Research at Sussex
Our research is contributing new knowledge, ideas and solutions, which is leading to real change in the world and making a difference to people's lives.
Making predictions about Covid-19
A University of Sussex researcher is leading the development of Covid-19 forecasting reports, which are being used by public health organisations including the World Health Organisation and the US Centers for Disease Control and Prevention, to guide public policy and better understand how the disease is affecting countries around the world.
Shining a light on the impact of pesticides on bees
Professor Dave Goulson’s research into the impact of pesticides on bumblebees has been widely cited in the media, and has led governments to take action to better protect insects.
World's first global podoconiosis map
Dr Kebede Deribe, an epidemiologist at the Brighton and Sussex Medical School, has been leading efforts to create a global map of podoconiosis.
The Global Atlas will provide public health officials and policy makers with vital information needed to treat patients.
Using data to tackle biodiversity loss
How can we use small-scale data to see bigger patterns in biodiversity loss?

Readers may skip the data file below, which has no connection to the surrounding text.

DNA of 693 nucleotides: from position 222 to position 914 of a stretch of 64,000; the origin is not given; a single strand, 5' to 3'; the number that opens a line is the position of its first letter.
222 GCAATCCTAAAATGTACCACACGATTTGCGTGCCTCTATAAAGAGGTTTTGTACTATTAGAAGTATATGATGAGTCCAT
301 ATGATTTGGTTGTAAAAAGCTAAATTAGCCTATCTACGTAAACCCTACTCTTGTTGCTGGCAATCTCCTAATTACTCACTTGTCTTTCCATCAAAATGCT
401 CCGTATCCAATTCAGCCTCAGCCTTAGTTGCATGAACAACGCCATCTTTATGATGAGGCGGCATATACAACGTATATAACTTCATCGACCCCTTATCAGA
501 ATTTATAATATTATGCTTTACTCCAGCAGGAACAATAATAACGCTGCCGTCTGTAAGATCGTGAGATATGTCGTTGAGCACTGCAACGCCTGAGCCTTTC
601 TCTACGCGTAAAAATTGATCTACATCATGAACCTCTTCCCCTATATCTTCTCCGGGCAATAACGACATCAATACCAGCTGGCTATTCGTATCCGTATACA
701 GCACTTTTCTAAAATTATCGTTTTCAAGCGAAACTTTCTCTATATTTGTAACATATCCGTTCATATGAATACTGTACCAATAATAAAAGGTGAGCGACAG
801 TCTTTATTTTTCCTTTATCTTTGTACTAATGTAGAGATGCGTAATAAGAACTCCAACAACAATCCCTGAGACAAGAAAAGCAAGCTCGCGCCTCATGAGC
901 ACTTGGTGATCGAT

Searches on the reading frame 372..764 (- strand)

Professor Jörn Scharlemann's research has been instrumental in securing a ban on the international trade of pangolins, the world’s only scaly mammals threatened with extinction.
Computers that could change our lives
Scientists at Sussex have developed the world’s first blue print for building a quantum computer.
Giving babies a better start
A baby’s birth can be an anxious time for any parent, but premature (or pre-term) babies are particularly vulnerable when they are born.
Now, thanks to research at the Brighton and Sussex Medical School (BSMS), the outlook for premature babies around the world is much brighter.
Radical overhaul required of system for asylum claims on grounds of sexual orientation and gender identity
A four-year study of claimants of asylum on sexual orientation or gender identity grounds calls for a radical overhaul of the system.
Progress in maths made by year 6 pupils with the most harmonious relationships was a third higher compared to peers with the least harmonious.
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